Other than the stealth variant which has only one, all GBP gift-sets include three sockets for the three display stand adapters. Two extra adapters were thrown in the baggy with the instructions/stickers.
By the time the homage packaging GBP release, Toynami had updated the accessory tray allowing the additional sockets to be attached to the display stand connectors. The homage packaging of the toy also includes:
12) Standing pilot figure
13) Sitting pilot figure
Wave 7 was another super bundle set like Wave 4 but without the strike cannon. The packaging is simpler but larger (no flip top lid, 18.5 x 30.6 x 7 cm) and Robotech branded. Rather than hiding the super parts behind the toy, they are instead displayed prominently to the right of the VF-1 with a large window, as was done with the GBP parts in the previous wave. The VF-1D releases also had two-sided tape keeping the clamshell shut which made opening the shell difficult and seemed cheap. These toys, and presumably all releases going forward included, include the additional sockets that are preinstalled to their adapters.
Wave 7 includes another homage box featuring the VF-1S under the Macross brand. That toy is packaged in fighter mode, as it was for Takatoku’s classic 1/55 Super VF-1S gift-set. This toy also includes the pilot figures included in other homage boxes:
16) Standing pilot figure
17) Sitting pilot figure
The stickers were updated to have the Macross branding but no other changes were made. Unfortunately, the reaction missiles should have red tips in this release but were given yellow tips instead.
Wave 8 is a continuation of Wave 5 but now includes:
11) Standing pilot figure
12) Sitting pilot figure
As with the later wave 5 releases, these toys also include three sockets for each display stand adapter. Wave 8 began with Robotech branded boxes in the same dimensions as Wave 5 (now with additional windows to show off the pilots). Later Wave 8 releases came in Macross vintage homage boxes in the same dimensions with same contents.
Charm & Collectability: (2/5)
These toys were never really meant to be hot collector’s items. They’re bargain priced Macross/Robotech toys; a niche that has largely been ignored since Takatoku closed up shop (though Banpresto made a valiant effort). There is no metal, no perfect transformation, nor noteworthy or unique gimmicks and this toy is not built well. It was interesting Toynami chose to market the first 4 waves of these toys as MACROSS toys rather than ROBOTECH. It seems to indicate that Toynami felt Macross was a more profitable name (although it could just be related to the fact Macross has more paint variants to milk). For Robotech’s 30th anniversary, Toynami switched to the Robotech banner and names. It seemed like Toynami was going to do separate accessory sets but since wave 3 they have gravitated toward bundling accessories with reissues. See the above infographic for a complete list of releases. Curiously, the initial MSRP of $19.99 has more than doubled with little change to the toy or its accessories.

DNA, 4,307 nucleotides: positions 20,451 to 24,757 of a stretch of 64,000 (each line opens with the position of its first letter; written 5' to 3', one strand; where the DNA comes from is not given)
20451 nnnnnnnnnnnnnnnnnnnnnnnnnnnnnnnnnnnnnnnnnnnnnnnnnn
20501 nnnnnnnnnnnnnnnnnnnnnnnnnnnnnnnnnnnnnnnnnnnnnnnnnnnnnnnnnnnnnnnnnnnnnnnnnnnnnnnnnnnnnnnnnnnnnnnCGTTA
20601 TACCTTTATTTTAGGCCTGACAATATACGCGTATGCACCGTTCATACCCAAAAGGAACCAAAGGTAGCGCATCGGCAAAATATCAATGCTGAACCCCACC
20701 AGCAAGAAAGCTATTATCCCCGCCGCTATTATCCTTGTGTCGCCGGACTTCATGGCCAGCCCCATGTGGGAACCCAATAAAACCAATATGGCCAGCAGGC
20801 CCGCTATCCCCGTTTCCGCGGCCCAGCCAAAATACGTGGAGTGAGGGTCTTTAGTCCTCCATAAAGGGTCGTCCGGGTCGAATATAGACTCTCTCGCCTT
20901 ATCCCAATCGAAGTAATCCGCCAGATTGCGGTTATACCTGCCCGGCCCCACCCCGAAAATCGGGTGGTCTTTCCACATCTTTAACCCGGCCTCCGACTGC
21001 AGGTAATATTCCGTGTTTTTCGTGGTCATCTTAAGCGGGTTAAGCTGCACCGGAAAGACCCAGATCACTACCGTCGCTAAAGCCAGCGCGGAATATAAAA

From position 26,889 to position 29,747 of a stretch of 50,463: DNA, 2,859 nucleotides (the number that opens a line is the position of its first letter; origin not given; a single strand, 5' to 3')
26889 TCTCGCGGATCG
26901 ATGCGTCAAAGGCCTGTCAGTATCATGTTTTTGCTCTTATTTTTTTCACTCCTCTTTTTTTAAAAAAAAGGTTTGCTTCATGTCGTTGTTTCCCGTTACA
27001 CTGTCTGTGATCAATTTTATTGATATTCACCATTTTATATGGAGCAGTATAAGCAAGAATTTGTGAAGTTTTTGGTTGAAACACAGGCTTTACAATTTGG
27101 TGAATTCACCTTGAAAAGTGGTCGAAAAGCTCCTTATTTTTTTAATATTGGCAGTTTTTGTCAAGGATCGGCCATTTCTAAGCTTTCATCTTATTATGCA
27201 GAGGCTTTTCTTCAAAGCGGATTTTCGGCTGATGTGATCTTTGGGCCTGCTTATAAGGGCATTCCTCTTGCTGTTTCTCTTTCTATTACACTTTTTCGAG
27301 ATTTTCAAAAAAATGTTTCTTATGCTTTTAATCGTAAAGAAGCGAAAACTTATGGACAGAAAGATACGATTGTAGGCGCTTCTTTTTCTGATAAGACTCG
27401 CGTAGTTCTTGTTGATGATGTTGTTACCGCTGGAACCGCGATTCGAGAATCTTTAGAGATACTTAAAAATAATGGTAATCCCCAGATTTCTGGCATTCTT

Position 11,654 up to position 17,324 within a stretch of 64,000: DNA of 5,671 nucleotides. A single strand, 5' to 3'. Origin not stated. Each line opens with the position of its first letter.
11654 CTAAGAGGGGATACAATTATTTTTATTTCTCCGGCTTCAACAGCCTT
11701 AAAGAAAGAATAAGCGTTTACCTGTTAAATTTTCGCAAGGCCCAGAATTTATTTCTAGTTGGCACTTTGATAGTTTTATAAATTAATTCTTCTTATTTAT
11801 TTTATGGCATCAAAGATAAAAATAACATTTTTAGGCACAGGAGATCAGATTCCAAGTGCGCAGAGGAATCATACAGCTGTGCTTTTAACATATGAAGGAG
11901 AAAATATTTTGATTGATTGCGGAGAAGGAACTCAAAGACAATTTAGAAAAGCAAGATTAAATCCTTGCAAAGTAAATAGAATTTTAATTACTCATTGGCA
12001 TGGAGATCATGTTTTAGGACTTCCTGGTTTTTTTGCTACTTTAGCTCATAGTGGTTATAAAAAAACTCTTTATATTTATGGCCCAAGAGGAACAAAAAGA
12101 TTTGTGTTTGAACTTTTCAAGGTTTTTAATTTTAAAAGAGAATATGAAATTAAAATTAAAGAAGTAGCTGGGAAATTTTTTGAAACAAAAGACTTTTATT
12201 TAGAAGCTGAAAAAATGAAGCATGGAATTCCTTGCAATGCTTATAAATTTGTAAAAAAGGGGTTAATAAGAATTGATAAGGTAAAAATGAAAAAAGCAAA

Sculpt, Detail, & Paint: (6.5/10)
For their scale and original price point, these toys aren’t bad representations of the VF-1. There are compromises in every mode without Toynami taking huge liberties like some other small scale VF-1 manufacturers (Kaiyodo or Banpresto). On the plus side, fighter mode incorporates the hinged chest that Yamato pioneered on their version 1 1/60 VF-1 toys that has become standard of all VF-1 toys since. This hinge allows the chest to lay perfectly flat instead of having the stepped look of the Toynami MPC or Takatoku 1/55. From the side, the toy also does a good job of cramming the fairly thick arms in with no element drooping below the legs. Negatives include the exposed swing bars on the nose of the plane, the long feet, and a backpack that doesn’t lay perfectly flat with exposed hinges at the base of the vertical stabilizers. The poor build quality and mold also work together creating thick seams and gaps.
In 2018, Toynami began providing a pilot, a nice improvement for fighter mode. They also included a standing pilot figure which looks decent but this doesn’t strike me as the kind of toy meant for dioramas.